“Wooooooooooooooooooooooooooooooooooooooooooooooooooooooooooooooooooooooooooooooooooooooooooooooooooooooooooooooooooooooooooooooooooooooooooooooooooooooooooooooooooooooooohhhhh…” Hughes was swinging his tie around his head. “This is it boys! This is why we do what we do!” Finnick and I were slack-jawed, staring up at this thing that had been the CEO. “Now, you two are single, right?”

I was not entirely sure of where this was going, nor was I entirely comfortable with it. “Well, Sir…”

“Dammit man! It’s David! Call me… Hello, ladies.” Hughes had been distracted by the two ladies walking up to him. Perhaps they could smell the money that was oozing through his pores, jostling for space with the tequila fumes. “I’d like you to meet my associates, Harrison Finnick and Nicholas O’Dell. O’dell Yo-del.” He started rambling, falling over phrases and words like a drunkard down a street. Pretty much exactly like a drunkard, seeing as he’d had a bottle of the Oban to himself. “Come on, fellash! Buy the pretty ladies a drink!”

***

“Yeah, friends.” Finnick snorted. “But Mr Hughes insisted, so we took them to Le Bernardin. Nick, what were their names? They can back us up, Mr Donegal.”

“Joanna and Shauna? Sharna? I’m not sure.”

“I’m not surprised you don’t remember. After Le Bernardin, you were seen heading to a nightclub.” I buried my face in my hands. This was getting worse. I only remembered up to the laboutin course in Le Bernardin, so here be monsters…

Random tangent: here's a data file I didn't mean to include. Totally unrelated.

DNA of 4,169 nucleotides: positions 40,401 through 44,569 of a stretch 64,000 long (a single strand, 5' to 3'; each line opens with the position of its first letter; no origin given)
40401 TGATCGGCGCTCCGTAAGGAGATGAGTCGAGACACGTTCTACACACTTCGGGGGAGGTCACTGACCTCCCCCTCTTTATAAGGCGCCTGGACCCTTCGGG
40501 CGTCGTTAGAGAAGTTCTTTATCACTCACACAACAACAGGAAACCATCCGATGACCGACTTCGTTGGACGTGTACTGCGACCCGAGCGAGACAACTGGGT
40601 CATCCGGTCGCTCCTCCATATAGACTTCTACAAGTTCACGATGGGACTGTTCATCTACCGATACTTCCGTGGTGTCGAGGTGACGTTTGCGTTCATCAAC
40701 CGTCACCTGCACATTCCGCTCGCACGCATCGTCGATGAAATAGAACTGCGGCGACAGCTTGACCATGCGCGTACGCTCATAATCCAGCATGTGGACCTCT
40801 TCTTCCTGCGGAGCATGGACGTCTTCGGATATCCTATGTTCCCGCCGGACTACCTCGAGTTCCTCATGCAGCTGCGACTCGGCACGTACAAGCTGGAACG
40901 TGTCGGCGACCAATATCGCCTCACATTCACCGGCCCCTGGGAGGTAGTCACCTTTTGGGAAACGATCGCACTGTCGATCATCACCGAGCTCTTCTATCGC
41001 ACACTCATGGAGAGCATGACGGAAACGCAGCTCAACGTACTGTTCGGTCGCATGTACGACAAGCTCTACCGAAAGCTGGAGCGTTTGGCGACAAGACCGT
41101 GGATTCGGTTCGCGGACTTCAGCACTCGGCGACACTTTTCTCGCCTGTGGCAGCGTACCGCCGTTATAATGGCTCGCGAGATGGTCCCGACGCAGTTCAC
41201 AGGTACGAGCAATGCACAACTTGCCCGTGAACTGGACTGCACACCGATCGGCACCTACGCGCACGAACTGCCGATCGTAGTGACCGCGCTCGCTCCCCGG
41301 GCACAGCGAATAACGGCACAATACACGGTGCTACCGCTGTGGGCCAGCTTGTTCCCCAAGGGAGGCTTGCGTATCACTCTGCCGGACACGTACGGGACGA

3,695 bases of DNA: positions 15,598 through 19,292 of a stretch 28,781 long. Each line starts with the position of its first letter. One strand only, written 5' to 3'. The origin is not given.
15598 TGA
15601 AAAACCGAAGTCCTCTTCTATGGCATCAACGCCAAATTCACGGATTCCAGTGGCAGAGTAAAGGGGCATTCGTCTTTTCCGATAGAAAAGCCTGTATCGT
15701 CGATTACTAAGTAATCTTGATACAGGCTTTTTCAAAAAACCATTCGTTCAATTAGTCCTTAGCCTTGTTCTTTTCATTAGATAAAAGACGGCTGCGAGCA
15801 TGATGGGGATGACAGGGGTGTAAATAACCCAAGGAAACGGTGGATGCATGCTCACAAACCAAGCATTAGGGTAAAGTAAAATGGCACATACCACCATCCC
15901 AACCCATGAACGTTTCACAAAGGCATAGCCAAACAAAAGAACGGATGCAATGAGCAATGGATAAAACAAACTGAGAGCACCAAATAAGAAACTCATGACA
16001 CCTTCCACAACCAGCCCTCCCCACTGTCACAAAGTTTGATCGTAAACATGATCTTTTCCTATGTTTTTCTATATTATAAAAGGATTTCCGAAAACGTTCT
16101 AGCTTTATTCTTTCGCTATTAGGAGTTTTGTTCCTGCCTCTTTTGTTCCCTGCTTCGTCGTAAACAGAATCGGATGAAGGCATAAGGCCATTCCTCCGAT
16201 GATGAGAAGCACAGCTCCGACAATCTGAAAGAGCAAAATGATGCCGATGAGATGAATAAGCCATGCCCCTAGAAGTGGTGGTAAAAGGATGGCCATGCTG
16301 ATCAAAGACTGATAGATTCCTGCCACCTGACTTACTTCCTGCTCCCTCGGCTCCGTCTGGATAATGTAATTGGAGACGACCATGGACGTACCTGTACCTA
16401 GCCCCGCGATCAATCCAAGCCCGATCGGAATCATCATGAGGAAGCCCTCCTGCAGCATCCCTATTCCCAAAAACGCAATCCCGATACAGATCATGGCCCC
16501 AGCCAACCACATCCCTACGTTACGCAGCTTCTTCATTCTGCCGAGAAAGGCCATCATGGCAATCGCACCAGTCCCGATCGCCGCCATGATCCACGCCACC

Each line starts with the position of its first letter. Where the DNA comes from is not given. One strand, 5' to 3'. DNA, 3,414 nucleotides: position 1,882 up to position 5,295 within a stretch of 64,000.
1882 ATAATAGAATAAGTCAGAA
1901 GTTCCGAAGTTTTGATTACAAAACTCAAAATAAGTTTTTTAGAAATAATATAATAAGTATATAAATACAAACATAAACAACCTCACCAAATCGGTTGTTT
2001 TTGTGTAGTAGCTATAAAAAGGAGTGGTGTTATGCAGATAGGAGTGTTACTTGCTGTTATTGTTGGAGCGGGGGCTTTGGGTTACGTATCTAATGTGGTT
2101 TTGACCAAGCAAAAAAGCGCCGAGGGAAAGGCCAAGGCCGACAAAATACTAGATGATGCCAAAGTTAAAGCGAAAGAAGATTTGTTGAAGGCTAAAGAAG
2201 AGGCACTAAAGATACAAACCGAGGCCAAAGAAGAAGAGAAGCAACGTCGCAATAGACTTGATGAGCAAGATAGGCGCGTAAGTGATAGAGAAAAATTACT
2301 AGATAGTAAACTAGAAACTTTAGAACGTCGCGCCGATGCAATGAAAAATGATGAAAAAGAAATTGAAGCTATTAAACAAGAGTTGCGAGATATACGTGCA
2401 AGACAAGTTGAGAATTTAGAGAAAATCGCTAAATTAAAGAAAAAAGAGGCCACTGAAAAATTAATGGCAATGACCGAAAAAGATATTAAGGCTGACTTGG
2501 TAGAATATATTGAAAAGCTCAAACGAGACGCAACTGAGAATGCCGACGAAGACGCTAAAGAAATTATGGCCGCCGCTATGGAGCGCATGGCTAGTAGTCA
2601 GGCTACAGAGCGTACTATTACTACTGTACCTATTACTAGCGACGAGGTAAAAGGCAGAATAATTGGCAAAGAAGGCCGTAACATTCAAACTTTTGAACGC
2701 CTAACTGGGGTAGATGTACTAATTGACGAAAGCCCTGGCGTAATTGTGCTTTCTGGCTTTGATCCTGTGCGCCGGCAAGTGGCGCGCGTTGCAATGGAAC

***

“Do you know who I am?” Hughes asked the small mountain on the door. The mountain simply grunted and pointed at the queue. “I’m the CEO of… of… Finnick! O’dell Yodel! Which company do I run again?”

This was the turning point. This was where we could have made the decision to claim he was mental and go home. “Nexus Corp, Mr Hughes. Sir.” Finnick said with a daring grin. We were riding the high on the whiskey and the two girls had their arms clamped around our waists. We were loving it. We were high society.

“Thas righ, you… You… You butthead!” Hughes had a tendency to wobble his head while he was drunk. The mountain shifted slightly and gestured inside after seeing the bills in Hughes’ wallet. “Thanyouvermuch.”